The good fight . . . Damon Rolls (left) and Matt Edwards are welcoming budding boxers into the ring for The Right Fight charity boxing event, taking place in Cromwell later in the year. PHOTO: ALEXIA JOHNSTON


Otago boxers wanting to take a swing in the ring will soon get the opportunity – and will support a new mental health initiative in the process.

Cromwell man Matt Edwards will host a charity boxing event in the town later in the year and is seeking people who are keen to train for the event.

Money raised from The Right Fight charity boxing event, an auction on the night and tiny house raffle, will go towards Mr Edwards’ newly launched charity, Lean On Me.

The charity will provide funds for mental health support and raise awareness of the challenges mental health issues can cause.

About 30 places are available for people wanting to take part in the initial charity boxing event training sessions.

The sessions will be designed to determine whether each person has what it takes to compete on the night.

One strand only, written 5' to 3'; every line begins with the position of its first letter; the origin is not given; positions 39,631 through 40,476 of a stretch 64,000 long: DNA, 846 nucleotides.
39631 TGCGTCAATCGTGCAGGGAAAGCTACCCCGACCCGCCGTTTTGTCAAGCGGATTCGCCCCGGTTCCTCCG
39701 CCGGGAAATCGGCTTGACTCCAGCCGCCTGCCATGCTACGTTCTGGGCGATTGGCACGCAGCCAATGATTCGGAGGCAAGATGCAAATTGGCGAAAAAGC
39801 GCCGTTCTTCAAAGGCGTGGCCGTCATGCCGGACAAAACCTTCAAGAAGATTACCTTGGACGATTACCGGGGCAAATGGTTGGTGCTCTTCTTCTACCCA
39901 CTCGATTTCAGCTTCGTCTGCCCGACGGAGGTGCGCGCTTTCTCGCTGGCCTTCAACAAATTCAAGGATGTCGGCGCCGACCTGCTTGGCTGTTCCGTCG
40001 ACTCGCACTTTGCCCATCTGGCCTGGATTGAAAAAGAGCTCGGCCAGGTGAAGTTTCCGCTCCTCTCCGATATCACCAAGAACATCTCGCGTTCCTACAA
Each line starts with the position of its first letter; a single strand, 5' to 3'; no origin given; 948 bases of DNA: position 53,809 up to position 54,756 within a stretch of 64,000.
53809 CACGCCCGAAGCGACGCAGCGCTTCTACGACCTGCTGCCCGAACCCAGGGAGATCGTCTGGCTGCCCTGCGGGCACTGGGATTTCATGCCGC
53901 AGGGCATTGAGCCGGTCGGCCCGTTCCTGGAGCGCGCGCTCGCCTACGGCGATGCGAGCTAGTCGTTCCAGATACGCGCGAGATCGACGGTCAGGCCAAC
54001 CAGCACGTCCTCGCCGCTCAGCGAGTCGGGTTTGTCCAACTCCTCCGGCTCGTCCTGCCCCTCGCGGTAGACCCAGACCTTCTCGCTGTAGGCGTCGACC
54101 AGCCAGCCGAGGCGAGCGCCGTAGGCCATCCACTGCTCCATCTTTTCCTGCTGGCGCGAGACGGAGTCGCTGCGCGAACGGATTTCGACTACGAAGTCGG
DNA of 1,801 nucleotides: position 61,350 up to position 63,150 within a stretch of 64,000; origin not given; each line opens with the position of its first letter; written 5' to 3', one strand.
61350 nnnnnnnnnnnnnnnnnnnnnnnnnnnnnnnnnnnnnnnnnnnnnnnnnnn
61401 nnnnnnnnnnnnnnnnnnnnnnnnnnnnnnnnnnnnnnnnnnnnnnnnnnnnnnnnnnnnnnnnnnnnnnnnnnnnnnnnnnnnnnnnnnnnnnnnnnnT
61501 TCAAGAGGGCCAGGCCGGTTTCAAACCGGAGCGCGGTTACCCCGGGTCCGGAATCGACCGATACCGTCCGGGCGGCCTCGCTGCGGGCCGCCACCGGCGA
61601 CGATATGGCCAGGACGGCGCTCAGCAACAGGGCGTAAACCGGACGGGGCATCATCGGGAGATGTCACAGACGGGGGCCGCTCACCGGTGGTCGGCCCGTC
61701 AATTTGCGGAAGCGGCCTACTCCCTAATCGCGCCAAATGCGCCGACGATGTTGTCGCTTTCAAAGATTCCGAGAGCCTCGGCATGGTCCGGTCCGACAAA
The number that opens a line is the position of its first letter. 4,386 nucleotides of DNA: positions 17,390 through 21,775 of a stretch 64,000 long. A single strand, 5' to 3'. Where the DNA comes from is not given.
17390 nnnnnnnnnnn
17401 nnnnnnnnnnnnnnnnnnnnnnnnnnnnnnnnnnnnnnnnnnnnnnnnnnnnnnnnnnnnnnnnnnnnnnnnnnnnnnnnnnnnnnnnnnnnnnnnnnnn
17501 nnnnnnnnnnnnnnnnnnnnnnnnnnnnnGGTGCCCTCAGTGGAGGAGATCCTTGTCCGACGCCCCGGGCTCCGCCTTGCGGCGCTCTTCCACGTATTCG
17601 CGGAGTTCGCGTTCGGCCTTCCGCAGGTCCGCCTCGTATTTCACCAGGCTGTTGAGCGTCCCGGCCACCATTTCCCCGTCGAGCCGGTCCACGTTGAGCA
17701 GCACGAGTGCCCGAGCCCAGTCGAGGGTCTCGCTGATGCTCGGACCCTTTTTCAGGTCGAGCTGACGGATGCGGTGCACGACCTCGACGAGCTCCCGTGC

“I thought, this is something that needs to be done.” – Matt Edwards

Between 10 and 12 people will be selected to go on to the contender stage, when they will be conditioned for the event and matched with people for the competitive stage.

Although participants would have to pay a training fee to the gym, sponsorship could be arranged for people once they were selected for the final event, which would take place on December 7, Mr Edwards said.

“It’s going to be for anyone who hasn’t had boxing experience,” Mr Edwards said.

“We want to make sure they are all on the same level and it’s going to be safe.”

A boxing commissioner had signed off the event and agreed to provide the referees and the ring to ensure everything was up to code, he said.

Mr Edwards, who has co-ordinated the event in conjunction with Damon Rolls, has created the charity on the back of his own mental health experiences.

“Since about [the age of] 15 I’ve struggled with anxiety and depression myself.

“I lived in Australia for 10 years – it really hit there because I was away from home.”

However, he met his wife, had two children and moved to Central Otago, which helped change things for the better, Mr Edwards said.

He also had a close family friend who suffered from mental illness.

It was at that point he decided he had to do something.

“I thought, this is something that needs to be done.”

Mr Edwards said Lean On Me funds would be made available to assist people who needed support, including counselling.

The money will help remove one of the key barriers people often faced – affordability.

He was not sure how much money the event would bring in, but “it’s more about what it’s for, not how much will be raised”.

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